Brevard third-graders proved to be much better readers than their counterparts around the state, according to state standardized test results released on Thursday.
Local 6 news partner Florida Today reports the district’s third-graders also outperformed the state average on the math version of the Florida Comprehensive Assessment Test, although not to the same degree as in reading.
As expected, the tougher tests pulled down overall results when compared to previous years — putting more third-graders in jeopardy of not advancing a grade. It’s not clear what impact results will have on A to F school grades.
65 percent of Brevard’s 5,100 third-graders who took the new FCAT 2.0 exam achieved at least a 3 on the reading test. That compares to only 56 percent of third-graders statewide.
"We are proud of our students, teachers and staff who worked so hard to meet the higher expectations of this year’s implementation of FCAT 2.0," Superintendent Brian Binggeli said.
Last year, under different standards, 79 percent of Brevard’s third-graders scored at least a 3 on the 5-level test.
In the math version this year, 63 percent of Brevard third-graders earned a 3 or better, while 58 percent did statewide. Last year, that number was 82 percent in Brevard.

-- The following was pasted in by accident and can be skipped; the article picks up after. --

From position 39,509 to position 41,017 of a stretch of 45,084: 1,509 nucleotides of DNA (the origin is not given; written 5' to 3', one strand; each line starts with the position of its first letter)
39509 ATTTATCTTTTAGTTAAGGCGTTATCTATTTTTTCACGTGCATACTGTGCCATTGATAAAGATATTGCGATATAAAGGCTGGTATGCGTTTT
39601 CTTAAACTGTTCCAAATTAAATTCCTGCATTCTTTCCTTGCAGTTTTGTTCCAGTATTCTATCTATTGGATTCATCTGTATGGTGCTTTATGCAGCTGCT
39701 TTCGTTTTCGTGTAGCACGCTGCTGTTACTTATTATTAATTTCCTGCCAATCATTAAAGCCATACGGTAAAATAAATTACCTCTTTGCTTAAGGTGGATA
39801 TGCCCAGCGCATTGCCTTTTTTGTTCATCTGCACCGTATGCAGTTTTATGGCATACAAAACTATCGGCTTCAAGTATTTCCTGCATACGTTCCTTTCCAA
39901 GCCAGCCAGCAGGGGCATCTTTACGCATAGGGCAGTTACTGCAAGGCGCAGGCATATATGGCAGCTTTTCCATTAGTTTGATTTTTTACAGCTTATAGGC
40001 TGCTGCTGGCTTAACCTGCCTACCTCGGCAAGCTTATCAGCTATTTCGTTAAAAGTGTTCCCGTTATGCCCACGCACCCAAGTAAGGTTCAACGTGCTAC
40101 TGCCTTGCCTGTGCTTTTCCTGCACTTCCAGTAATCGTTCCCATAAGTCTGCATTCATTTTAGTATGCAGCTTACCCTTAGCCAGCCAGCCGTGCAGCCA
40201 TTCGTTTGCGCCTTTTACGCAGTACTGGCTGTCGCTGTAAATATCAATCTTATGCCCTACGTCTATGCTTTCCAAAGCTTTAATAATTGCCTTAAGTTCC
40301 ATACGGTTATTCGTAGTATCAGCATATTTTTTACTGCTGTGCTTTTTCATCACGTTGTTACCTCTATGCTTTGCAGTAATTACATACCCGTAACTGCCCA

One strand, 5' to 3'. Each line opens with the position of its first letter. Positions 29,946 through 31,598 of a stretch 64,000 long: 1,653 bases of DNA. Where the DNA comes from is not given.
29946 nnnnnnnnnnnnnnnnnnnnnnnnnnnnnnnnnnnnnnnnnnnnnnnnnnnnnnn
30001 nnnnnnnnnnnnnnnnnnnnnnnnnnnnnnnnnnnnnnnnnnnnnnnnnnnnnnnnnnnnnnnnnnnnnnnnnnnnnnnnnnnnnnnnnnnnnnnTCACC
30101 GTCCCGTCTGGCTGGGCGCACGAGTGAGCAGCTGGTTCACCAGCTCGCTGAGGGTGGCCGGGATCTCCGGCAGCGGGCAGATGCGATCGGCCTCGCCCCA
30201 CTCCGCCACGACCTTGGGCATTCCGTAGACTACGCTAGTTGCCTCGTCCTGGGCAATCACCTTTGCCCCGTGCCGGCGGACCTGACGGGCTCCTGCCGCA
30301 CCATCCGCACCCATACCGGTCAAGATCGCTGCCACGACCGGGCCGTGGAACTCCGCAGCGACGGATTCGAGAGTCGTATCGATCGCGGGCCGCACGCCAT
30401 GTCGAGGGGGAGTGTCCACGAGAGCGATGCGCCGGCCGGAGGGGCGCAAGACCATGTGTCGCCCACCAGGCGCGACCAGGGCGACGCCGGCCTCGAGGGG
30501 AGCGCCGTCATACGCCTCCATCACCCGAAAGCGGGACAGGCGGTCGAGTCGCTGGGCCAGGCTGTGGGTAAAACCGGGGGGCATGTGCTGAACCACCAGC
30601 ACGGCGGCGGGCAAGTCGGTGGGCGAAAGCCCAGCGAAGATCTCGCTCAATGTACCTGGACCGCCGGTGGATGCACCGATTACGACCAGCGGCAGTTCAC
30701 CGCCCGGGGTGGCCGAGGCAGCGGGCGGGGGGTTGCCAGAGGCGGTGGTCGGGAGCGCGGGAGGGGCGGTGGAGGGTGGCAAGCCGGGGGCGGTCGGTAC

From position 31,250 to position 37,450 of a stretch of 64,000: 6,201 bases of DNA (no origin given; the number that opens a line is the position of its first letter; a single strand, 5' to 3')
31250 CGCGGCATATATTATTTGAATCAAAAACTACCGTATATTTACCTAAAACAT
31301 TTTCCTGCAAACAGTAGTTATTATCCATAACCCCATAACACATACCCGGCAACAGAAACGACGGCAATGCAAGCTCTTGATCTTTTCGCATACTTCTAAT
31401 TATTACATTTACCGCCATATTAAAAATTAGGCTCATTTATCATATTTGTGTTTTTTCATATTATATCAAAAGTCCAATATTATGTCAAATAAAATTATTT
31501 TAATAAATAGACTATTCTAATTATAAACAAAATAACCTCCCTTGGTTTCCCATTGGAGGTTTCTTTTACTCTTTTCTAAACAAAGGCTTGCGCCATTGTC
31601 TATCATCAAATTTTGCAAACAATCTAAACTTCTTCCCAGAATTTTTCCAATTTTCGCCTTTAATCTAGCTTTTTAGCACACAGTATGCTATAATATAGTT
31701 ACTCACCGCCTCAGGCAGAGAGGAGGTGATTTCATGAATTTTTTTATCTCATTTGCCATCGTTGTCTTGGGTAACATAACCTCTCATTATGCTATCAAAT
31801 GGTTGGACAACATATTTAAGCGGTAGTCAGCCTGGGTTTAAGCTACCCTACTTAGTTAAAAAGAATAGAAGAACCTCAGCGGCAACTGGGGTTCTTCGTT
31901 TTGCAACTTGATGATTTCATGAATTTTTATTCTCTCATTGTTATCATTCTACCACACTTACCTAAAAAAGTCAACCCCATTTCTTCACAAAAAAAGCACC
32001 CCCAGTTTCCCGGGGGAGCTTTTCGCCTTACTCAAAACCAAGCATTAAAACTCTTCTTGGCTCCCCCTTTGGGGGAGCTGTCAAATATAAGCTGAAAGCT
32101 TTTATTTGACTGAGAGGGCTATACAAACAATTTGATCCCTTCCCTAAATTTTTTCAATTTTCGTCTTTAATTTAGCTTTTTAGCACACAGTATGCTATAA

The state Board of Education voted last year to raise the standards for passing the test, noting at the time that it would likely mean more students failing in this critical grade. However, state officials defended their decision, saying it was necessary to ensure students are grasping what they need to move forward in their schooling.
Students must pass the third-grade reading test to move on to the next grade. While a score of 3 or higher is considered proficient, students need only to achieve a 2 or higher to be promoted to fourth grade.
This year, 13 percent of Brevard students scored a 1, the lowest level, in reading, which could put them at risk of having to repeat third grade. That compares to 18 percent statewide. Last year, 12 percent of Brevard third-graders scored that low.
That doesn’t automatically mean that the approximately 670 students will be held back next year. Schools have some options, including allowing a teacher to consider a portfolio of the student’s work.
Florida Today also reports:
- Some 53 of the more than 60 Brevard elementary schools where students took the reading FCAT had more than half of their students score a 3 or better.
- At Freedom 7 Elementary in Cocoa Beach, a choice school, 98 percent of students received a 3 or higher on reading. On the math test, 100 percent scored a 3 or above.
- Six Brevard elementary schools had all of their students achieve at least a 2 or higher, meaning none of their students are at automatic risk of retention.